Aside from reports that the royals were up in arms over Harry’s book, Spare was officially greeted with a wall of silence from the palace.
But Harry insisted in multiple interviews that this wasn’t him trying to stick a fork in his relationship with his family, but rather clear all the cobwebs and air the dirty laundry so they could perhaps really see what he’d been going through all those years. As he described, his angst and unaddressed trauma went back decades, long before Meghan came into the picture.
“I’m not sure how honesty is burning bridges,” he told ITV’s Bradby in a Jan. 8 interview. “You know, silence only allows the abuser to abuse. Right? So I don’t know how staying silent is ever gonna make things better.”
And “though I would like to have reconciliation,” he continued, “I would like accountability. I’ve managed to make peace over this time with a lot of things that have happened. But that doesn’t mean that I’m just gonna let it go.”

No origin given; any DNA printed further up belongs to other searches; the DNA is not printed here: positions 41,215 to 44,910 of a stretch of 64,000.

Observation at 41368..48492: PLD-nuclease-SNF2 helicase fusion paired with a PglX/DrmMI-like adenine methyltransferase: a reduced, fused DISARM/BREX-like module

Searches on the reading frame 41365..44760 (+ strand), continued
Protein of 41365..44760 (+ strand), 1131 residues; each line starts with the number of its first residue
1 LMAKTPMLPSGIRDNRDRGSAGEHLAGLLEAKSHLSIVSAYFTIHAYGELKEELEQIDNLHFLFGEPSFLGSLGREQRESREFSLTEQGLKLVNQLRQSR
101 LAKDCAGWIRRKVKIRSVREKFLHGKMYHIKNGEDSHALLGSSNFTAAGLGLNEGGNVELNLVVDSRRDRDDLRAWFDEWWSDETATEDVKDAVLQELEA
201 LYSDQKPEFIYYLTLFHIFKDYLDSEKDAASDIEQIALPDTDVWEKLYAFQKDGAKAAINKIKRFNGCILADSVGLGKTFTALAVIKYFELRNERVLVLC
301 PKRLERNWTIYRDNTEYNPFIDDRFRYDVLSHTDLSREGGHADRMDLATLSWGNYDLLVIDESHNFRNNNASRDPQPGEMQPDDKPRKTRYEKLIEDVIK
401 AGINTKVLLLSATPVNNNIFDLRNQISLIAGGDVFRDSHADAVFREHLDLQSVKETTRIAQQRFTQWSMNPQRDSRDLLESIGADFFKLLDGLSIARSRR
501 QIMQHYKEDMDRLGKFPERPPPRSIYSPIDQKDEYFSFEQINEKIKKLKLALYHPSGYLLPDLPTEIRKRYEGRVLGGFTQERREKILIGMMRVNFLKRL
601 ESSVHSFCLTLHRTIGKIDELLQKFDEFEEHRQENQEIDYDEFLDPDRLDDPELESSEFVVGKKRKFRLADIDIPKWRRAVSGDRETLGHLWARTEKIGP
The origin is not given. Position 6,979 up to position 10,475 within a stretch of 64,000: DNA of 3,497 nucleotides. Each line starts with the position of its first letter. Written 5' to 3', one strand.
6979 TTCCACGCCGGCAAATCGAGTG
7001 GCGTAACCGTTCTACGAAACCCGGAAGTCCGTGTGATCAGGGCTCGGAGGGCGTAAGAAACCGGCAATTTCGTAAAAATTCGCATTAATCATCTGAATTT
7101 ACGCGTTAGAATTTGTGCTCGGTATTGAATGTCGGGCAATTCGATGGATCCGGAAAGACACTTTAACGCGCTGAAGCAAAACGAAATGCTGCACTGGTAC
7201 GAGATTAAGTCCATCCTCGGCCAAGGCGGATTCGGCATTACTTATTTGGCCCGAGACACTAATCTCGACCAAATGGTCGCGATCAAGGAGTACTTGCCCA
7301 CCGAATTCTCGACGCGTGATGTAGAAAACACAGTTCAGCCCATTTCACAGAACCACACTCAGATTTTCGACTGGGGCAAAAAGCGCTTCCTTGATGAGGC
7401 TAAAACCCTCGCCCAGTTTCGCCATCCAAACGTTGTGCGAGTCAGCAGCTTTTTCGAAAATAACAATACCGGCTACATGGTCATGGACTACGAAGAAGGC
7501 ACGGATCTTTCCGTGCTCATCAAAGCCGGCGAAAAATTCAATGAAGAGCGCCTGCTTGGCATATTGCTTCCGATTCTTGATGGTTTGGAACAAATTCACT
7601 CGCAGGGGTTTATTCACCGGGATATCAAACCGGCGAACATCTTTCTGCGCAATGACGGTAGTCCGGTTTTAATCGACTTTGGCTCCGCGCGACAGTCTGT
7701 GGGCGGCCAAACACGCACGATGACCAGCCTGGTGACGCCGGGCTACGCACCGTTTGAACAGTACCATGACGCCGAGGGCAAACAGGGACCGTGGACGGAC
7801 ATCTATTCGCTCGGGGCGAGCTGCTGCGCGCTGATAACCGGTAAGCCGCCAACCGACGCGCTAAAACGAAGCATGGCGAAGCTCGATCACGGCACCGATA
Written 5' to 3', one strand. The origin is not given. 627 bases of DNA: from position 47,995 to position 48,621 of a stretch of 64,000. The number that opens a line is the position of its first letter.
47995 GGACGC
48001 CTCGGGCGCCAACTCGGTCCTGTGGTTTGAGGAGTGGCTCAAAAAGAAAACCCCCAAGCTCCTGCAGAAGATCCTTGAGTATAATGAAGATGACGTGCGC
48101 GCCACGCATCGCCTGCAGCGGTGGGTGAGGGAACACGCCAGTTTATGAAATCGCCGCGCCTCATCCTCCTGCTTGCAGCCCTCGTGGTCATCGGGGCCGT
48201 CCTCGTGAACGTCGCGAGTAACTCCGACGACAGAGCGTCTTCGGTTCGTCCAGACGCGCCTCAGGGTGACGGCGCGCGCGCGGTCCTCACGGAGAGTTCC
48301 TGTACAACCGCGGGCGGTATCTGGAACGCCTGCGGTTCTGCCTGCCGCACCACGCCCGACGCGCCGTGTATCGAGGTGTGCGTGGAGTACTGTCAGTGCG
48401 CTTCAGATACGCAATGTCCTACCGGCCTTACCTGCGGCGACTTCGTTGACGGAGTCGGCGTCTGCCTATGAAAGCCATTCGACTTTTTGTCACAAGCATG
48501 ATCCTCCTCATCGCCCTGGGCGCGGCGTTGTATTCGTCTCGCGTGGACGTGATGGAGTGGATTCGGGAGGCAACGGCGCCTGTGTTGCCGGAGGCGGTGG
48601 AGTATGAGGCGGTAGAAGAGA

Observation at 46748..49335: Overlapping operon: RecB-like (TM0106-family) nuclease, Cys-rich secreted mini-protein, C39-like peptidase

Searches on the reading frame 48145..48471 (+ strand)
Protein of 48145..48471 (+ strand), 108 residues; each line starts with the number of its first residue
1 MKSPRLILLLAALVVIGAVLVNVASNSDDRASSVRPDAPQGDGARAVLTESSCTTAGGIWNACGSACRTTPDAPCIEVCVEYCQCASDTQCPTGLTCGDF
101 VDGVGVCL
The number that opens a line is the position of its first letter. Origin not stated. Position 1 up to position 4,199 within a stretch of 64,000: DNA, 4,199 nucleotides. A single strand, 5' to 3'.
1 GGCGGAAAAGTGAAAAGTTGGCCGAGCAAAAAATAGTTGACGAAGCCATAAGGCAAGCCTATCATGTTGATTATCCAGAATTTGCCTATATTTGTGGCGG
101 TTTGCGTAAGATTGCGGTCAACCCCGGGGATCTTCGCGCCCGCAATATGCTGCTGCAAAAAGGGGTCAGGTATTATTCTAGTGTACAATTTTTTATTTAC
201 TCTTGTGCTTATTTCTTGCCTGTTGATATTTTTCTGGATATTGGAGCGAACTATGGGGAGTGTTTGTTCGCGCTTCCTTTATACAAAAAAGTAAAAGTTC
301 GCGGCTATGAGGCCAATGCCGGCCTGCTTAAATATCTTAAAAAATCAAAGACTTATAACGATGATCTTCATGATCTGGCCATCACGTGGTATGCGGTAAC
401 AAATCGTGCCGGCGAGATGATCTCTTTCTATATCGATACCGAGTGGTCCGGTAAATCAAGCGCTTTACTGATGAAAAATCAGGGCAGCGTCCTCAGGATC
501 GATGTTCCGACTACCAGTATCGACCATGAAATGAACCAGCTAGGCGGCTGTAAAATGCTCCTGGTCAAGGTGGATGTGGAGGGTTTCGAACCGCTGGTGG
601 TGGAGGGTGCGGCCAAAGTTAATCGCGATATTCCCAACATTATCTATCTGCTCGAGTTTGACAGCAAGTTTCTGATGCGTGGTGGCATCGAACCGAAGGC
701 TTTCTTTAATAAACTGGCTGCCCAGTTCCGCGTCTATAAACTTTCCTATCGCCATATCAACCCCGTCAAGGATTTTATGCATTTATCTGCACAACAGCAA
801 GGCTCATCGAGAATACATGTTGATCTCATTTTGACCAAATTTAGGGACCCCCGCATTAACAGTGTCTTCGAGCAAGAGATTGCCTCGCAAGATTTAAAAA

Still, Harry noted, he wanted to be able to forgive and be forgiven. “I would like to get my father back,” he said. “I would like to have my brother back. At the moment, I don’t recognize them, as much as they probably don’t recognize me.”
He loved his family and always would, he stressed. “Nothing of what I’ve done in this book or otherwise,” he said, “has ever been [with] any intention to harm them or hurt them.”